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The lobby of the Mark O. Hatfield Clinical Research
Center was relatively still on Saturday morning, Apr. 2. A few
people lingered at the café tables by the fountain, while others
quietly prepared for the day ahead — wiping countertops,
sweeping hallways and turning on computers. The calm was soon broken
by the sound of wheels rolling across tile floors somewhere in
the south end of the first floor. It echoed through the CC lobby. “The
patient is on his way,” someone hollered over a radio.
Every person who had been answering phones, mopping floors, scrubbing
desks or checking files, stopped what they were doing, walked into
the lobby and turned to look in the direction of the growing clamor.
Doctors, nurses, hospitality staff, housekeepers, construction
workers and visitors all strained to get a glimpse of the convoy
heading toward the pediatrics unit. As the sound grew louder, people's
faces changed from looks of expectation to welcoming smiles. The
CRC's first pediatric patient had arrived. Marcos Arrieta, reclining
in his bed, was escorted by a crew of nurses, volunteers, other
staff, and his mother, Maria, as he made his way from the old hospital
to the bright, new rooms of the CRC, where he was formally welcomed
by CC director Dr. John Gallin as the new pediatrics unit's first
Arrieta shyly smiled as Gallin shook his hand and began pointing
out some of the new features in the boy's room, including the flatscreen
television set that also serves as a computer monitor, the keyboard
and mouse, and the glow-in-the-dark animal footprints on the ceiling.
|During move-in day Apr. 2, Erias Hyman cuts
the ribbon on a newly occupied patient care unit of the CRC.
Following Arrieta's arrival, the new pediatrics unit and Gallin
welcomed four more patients and their family members: Derek Aldona
Reyes, Valeria Rivero, Kathryn Yokoyama and Nicole Hofhine.
They were excited about the move. A couple of them kept asking, "'Can
we go? Can we go now?' all through the night," said nurse Siu-Ping
Ng, watching the beds wheel in.
Hofhine's mother, Michelle, walked into the room and exclaimed, "Look
at this view! You can see the Children's Inn right across the street." Nicole
and her mother have been coming to the Clinical Center for almost
10 years and had been anxious to see the new building. "We were
here when they broke ground for this building," Michelle says. "It's
great to finally see the inside." Nicole seemed pleased with her
room too as she arranged her two stuffed dogs beside her in bed and
smiled at the sight of her very own computer keyboard.
|Clinical Center director Dr. John Gallin
(r) greets Marcos Arrieta of El Paso, Tex., the first pediatric
patient to move into the Hatfield Center.
The pediatrics unit was not the only area of the hospital alive
with movement and transition. Hundreds of staff, movers and volunteers
were on hand to coordinate the moving of 89 patients from the old
building to the new. Proudly wearing their bright blue T-shirts
with the, "Follow Me to the CRC" logo designed especially for the
Clinical Center move, volunteers and staff tended to every need — whether
it was moving furniture, cleaning new work stations, stocking pharmacy
shelves, preparing patients' meals for the day, translating for
non-English-speaking patients and their families, reassuring patients
or communicating updates from the move headquarters in the medical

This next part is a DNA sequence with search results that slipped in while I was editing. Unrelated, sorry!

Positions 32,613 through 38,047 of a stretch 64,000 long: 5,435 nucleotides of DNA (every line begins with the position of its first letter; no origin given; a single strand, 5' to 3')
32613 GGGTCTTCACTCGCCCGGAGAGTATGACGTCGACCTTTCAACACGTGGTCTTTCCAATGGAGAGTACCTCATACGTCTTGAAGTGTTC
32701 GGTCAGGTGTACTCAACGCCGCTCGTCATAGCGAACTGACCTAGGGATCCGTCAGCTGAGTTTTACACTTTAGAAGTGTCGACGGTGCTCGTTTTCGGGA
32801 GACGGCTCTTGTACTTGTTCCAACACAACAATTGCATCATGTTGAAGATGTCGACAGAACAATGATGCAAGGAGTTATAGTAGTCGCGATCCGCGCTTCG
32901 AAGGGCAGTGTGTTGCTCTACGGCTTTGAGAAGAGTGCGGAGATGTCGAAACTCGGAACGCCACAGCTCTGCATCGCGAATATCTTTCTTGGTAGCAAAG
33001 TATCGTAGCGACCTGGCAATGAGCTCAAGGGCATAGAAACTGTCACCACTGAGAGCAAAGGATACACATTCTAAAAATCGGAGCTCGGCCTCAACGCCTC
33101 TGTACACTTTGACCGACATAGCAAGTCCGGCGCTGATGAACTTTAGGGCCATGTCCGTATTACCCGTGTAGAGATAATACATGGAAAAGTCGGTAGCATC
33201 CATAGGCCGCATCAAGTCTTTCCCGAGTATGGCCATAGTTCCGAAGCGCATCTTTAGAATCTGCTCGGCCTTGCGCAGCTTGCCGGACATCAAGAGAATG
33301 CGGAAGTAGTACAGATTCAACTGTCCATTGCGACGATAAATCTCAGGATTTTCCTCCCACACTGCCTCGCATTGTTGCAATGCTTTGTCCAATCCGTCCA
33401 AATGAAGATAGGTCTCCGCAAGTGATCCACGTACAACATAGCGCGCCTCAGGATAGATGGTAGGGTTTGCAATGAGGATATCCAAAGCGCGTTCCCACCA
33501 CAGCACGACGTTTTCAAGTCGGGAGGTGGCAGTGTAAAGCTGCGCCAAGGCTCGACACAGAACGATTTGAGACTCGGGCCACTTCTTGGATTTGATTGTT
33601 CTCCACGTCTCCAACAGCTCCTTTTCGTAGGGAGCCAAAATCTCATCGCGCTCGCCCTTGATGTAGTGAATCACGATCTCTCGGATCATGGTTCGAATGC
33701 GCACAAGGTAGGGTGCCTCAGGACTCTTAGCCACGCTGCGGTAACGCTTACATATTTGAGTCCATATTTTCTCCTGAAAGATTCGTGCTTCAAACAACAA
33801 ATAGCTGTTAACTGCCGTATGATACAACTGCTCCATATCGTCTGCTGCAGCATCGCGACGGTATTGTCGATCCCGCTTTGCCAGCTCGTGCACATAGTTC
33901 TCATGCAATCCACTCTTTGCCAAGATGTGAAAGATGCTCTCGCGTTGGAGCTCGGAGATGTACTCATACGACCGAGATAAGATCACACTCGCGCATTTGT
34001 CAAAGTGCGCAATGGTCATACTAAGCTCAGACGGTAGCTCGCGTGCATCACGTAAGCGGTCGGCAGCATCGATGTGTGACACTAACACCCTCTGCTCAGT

The most challenging part of the move was that it had to be completed
in one day, but it was the only realistic option. Senior Nurse
Executive Laura Chisholm, who served as co-chair of the relocation
task force, explains, "Logistically, we could not split our patient
services between two locations. We had to move all of our equipment
and patients at the same time, which made it all the more challenging.
Thankfully, we had a great team working together, so it made the
whole move go exceptionally well."
For months leading up to the move, employees participated in a
multitude of simulated tests, drills and exercises to prepare them
for any situation that might arise on the move date and the days
following. The relocation task force led practice walks through
various routes from the Magnuson to Hatfield building many times,
looking for anything that might interfere with the movement of
patient beds and determining the best path to take. "We have been
through every scenario, prepared for every possible thing that
could happen," said one volunteer. "We're ready. No one is nervous;
we're just excited."
The move finished ahead of schedule at 3:38 p.m., but not without
a few obstacles. "The facilities staff did an amazing job," Chisholm
says. "Throughout the day, they fixed a broken elevator, tended
to two small floods, built a ramp to allow beds to travel over
a path that had a bump in it, took care of door access issues and
finished last-minute housekeeping needs."
In spite of the day's challenges, the consensus among staff, patients
and their families was one of excitement. Family members joined
doctors and nurses as they all snapped photos of loved ones moving
into the sparkling new facilities. Patients shook hands with the
movers who had pushed their beds, and smiled and waved to staff
as their beds progressed down hallways.
|Patients are transported through the CRC’s
signature open atrium.
The move was one of great historical significance for NIH, but
it was also a memorable day for those present.
Said Gallin, "Getting to this point has been an adventure — like
climbing Mt. Everest. It's been a 12-year hike, and this last thrust
may be short, but we'll reach an awesome goal."
Reflecting on the journey to completion, he added, "Watching this
enterprise move forward, watching what you do so well — we
have made history in this house of hope."